This glossary was developed in partnership with the Peer Network of New York, a group of harm reduction support specialists who provide vital services including health education, testing (for HIV and Hepatitis C), harm reduction guidance, recovery coaching, and community outreach. They have lived experience and can relate to the community in a unique way, and are a crucial asset in building community health and well-being.
We created this glossary to provide guidance on language to avoid when talking about drug use and people who use drugs, with the intention of moving away from stigmatizing and dehumanizing language and toward people-first language that confers dignity and respect.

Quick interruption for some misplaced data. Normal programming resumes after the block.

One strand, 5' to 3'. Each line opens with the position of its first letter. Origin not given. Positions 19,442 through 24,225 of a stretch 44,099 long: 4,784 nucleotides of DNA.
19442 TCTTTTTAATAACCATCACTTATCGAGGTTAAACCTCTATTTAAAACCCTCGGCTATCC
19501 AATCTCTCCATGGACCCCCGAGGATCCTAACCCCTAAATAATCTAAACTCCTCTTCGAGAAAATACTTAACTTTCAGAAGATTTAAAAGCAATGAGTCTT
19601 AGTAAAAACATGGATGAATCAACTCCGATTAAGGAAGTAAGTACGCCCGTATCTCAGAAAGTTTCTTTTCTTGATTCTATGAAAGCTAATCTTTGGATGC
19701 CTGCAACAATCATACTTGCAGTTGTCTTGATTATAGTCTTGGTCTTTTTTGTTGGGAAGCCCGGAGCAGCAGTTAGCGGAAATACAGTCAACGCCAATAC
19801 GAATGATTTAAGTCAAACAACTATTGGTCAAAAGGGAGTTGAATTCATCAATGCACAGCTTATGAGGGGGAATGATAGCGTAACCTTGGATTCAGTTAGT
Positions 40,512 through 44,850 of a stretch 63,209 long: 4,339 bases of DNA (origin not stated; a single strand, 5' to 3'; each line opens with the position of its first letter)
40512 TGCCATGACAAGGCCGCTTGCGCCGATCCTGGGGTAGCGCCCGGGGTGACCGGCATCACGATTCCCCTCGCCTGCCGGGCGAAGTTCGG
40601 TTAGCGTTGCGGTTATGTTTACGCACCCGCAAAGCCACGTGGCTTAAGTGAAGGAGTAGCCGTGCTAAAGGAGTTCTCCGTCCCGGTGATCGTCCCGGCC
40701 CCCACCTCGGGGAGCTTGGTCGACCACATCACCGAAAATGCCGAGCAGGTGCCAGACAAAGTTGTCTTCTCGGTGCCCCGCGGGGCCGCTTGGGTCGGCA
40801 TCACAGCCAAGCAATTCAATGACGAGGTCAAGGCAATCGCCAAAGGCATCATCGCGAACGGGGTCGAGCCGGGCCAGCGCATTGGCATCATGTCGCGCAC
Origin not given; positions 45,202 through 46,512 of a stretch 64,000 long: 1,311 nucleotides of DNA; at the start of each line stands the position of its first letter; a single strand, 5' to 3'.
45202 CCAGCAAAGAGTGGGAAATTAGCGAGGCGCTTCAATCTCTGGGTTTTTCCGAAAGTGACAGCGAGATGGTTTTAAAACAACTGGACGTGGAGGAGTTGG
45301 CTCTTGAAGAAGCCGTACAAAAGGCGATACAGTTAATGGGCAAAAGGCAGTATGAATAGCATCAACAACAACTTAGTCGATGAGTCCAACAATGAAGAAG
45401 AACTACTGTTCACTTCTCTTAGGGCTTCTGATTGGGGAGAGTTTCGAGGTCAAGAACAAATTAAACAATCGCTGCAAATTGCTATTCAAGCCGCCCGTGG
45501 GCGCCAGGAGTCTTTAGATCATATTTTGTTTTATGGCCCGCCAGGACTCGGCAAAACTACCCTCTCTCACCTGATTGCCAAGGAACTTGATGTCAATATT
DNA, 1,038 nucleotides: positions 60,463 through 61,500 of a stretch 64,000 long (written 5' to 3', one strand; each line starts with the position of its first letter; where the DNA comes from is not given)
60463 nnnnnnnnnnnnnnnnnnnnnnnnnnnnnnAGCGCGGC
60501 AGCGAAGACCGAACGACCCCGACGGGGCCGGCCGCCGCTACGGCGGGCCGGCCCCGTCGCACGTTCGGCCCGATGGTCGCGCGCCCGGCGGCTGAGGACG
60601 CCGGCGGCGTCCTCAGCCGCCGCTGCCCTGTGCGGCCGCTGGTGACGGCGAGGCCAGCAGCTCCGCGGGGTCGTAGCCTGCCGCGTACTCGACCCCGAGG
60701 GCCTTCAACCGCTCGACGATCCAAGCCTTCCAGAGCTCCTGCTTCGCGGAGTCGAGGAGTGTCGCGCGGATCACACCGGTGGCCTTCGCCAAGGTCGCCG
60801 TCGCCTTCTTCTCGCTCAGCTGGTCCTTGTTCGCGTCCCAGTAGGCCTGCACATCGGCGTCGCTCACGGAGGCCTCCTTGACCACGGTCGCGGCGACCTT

For people who use drugs, or who formerly used drugs, stigma can be a barrier to a wide range of opportunities and rights. People who are stigmatized for their drug involvement often face social rejection, labeling, stereotyping, and discrimination, even in the absence of any negative consequences associated with their drug use. This manifests in a variety of ways, including denial of employment or housing.
The public’s perception of drugs is often not based on scientific evidence. You can help end stigma by learning the facts about drugs, drug use, and evidence-based drug treatment and sharing the information with others. The way we talk about drugs and the people who use them can create or uphold stigma. Focus on the whole person, not a behavior.Visit DRUG USE GLOSSARY